- Michael Rustad

Friday, November 27, 2015

Another Tragic Family Saga Continues: Fire

Interior of Garner garage, still showing signs of accident to this day
[Photo Courtesy:  Kris Baldwin Ohmann]

This from a witness of the accident, Ron Cleem:
"I was nearby when it happened and rushed over when it started burning. 
"Frank was welding in the garage when the accident happened.  He tried to save the garage by running out of the building with a pan of oil or fuel that had caught fire.  He ended up being severely burned doing it, and died as a result of his burns. His wife Helen just died this last year I think, and she always hated seeing that building which bought up tragic memories. Frank lost a brother in 1954 when the drunk driver hit a group of kids in St. Vincent, and a sister who was in high school,  in a car accident in 1955. So much tragedy, like Lena Paul Fitzpatrick Nordstrom experienced, so much heartache for his mother..." 
Obituary:  Frank Willard Gardner, Noyes, Minn., passed away at the Emerson, Manitoba hospital Tuesday, March 5, 1957, following an accident when a gasoline tank he was working on exploded, showering him with burning gasoline. He was 30 years, 5 months and 4 days of age.

The accident occurred shortly after 4 P.M. Monday, March 4 to the rear of his father's home at St. Vincent in a garage. He died the following day at 2:15 P.M.

Deceased was born September 29,1926 at Neche, N.D. He attended Grade School at St. Vincent and also the Pembina, N.D. High School, Pembina being located just across the Red River from St. Vincent.

He was married April 26,1947 to Miss Helen Louise Graves, at Auburn, Washington. To this union two children were born, Frank Willard, Jr., age 4 years and Robyn Kathryn, age 3 years.

He is survived by his wife and children and parents. Six sisters, one brother: Mrs Lorraine Hosch of Noyes; Mrs. Leonard Jerome,Hallock; Mrs. Glen Davis, Greenville, SC; Mrs. Wayne Copeland, Harian, Iowa; Mrs. George Dennis, Humboldt; Jacquelyn at home; Arnold at Great Lakes Naval Training Station, Illinois.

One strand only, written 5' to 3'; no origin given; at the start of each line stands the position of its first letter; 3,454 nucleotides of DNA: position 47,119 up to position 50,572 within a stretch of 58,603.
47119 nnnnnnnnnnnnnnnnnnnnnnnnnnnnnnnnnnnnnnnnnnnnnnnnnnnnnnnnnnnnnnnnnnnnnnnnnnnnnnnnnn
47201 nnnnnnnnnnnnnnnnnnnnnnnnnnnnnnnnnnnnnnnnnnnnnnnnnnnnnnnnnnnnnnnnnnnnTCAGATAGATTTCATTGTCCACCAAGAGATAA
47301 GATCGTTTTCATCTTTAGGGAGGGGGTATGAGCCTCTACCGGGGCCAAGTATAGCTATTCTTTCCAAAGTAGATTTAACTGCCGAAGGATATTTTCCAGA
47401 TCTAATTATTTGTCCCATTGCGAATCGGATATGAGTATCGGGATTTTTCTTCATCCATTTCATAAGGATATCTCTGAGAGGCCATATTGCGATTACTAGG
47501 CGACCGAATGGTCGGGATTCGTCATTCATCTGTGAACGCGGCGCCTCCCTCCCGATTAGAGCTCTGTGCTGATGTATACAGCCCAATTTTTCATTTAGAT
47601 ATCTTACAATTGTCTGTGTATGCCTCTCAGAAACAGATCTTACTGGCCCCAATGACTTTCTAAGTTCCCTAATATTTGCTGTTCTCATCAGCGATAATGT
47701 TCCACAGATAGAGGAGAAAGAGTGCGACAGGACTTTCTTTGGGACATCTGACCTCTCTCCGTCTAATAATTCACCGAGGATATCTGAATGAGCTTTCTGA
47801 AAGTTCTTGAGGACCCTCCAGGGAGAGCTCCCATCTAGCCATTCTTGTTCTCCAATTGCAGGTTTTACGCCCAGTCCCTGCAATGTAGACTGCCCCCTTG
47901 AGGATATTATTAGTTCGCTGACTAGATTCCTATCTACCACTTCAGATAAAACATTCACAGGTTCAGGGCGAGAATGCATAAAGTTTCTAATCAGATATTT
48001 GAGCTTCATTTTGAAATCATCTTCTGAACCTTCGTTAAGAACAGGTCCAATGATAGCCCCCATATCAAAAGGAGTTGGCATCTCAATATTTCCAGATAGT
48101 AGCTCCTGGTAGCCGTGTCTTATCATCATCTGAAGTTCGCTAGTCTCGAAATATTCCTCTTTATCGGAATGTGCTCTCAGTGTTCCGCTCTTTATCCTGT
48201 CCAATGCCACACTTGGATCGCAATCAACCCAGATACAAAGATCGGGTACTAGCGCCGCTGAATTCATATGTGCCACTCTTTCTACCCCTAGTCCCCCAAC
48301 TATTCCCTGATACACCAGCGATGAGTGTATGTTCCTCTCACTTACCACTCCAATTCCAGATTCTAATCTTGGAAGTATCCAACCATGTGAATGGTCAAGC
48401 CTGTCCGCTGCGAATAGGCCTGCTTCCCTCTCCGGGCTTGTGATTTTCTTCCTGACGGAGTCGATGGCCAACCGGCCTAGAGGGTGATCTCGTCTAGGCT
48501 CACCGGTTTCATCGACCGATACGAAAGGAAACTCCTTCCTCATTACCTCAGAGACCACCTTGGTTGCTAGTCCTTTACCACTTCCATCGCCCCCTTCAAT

He was preceded in death by a brother and sister, Gloria and Martin, both of whom figured in accidents which took their lives. One, in the McGovern accident a few years ago at St. Vincent, and the other in connection with the Slator hit-and-run driving accident at St. Vincent, also.
Mr. Gardner lived in Seattle, Wash., from 1947 to 1948, returning to St. Vincent in 1949, remained there until 1950. He traveled two years through Southern states with Anderson Bros. Pipe Line Company. He also spent six months in Montana and then moved to Noyes, this county where he purchased the Border Café1 and operated the same until his death. He also did some commercial trucking.

Monday, November 09, 2015

Reclaiming a Lost Cemetery

On September 19th of this year, Kim McAllister Anderson and I took a trip up north, into Manitoba, Canada. Emerson, to be exact. Town of my birth, and much more. But that aside, we were on a mission: To locate, by rough map, an old almost-forgotten cemetery.

Thanks to Wayne Arnesy, former Mayor of Emerson, he and some other helpers reclaimed the old gravestones they could locate and now it is roughly maintained annually. It is in a grove of oak trees in the middle of a farmer's field, not far from a marsh-like slough. A trail leads to it, which can be traversed in a 4-wheel drive off-road vehicle. Or if you're up to it, hiked a half mile from the street that ends at the current cemetery - closer to town and on higher of ground to prevent flooding.

Monday, October 19, 2015

Pembina Ferry Command Video

Although mislabeled, the video below is indeed a very brief clip of a Ferry Command operation, towing planes across the US/Canadian border at Pembina ND/Emerson MB.  We didn't know it existed until recently.  A real treasure of a find!

The man in the long coat at the beginning of the film is Harry Wood, of Pembina ND, as identified by his granddaughter, Lori Wood Goertzen.

Saturday, October 10, 2015

Excellence in Local History Award

Wonderful news arrived in today's mail.  The work here on this blog has been recognized and awarded the Excellence in Local History award by the State Historical Society of North Dakota.

It is an amazing honor to be chosen for this award.  It is my hope that this award will bring further recognition to the amazing local history of my hometown, its neighbors, and the surrounding communities which are so interrelated.  The individuals that make up these communities are related by blood, marriage, and culture, and their shared histories deserve not only to be recognized, but remembered...

Wednesday, September 09, 2015

Obituary: William H. Moorhead

Apprentice Carpenter. Land Agent. Indian Trader. Trading Post Clerk. Buffalo Hunter. Undertaker. Farmer. Tavern Keeper.

Below is the obituary of an extraordinary man, one of our area's true pioneers.  I have left all the spelling as it appeared in the original article of the newspaper just as I found them, to give you a flavor of how common it was.  Some of the errors may have been due to misspellings or incorrect typesetting, but just as often there was no consistent agreed-upon spelling conventions for some words - Sometimes they just had to make their best guess!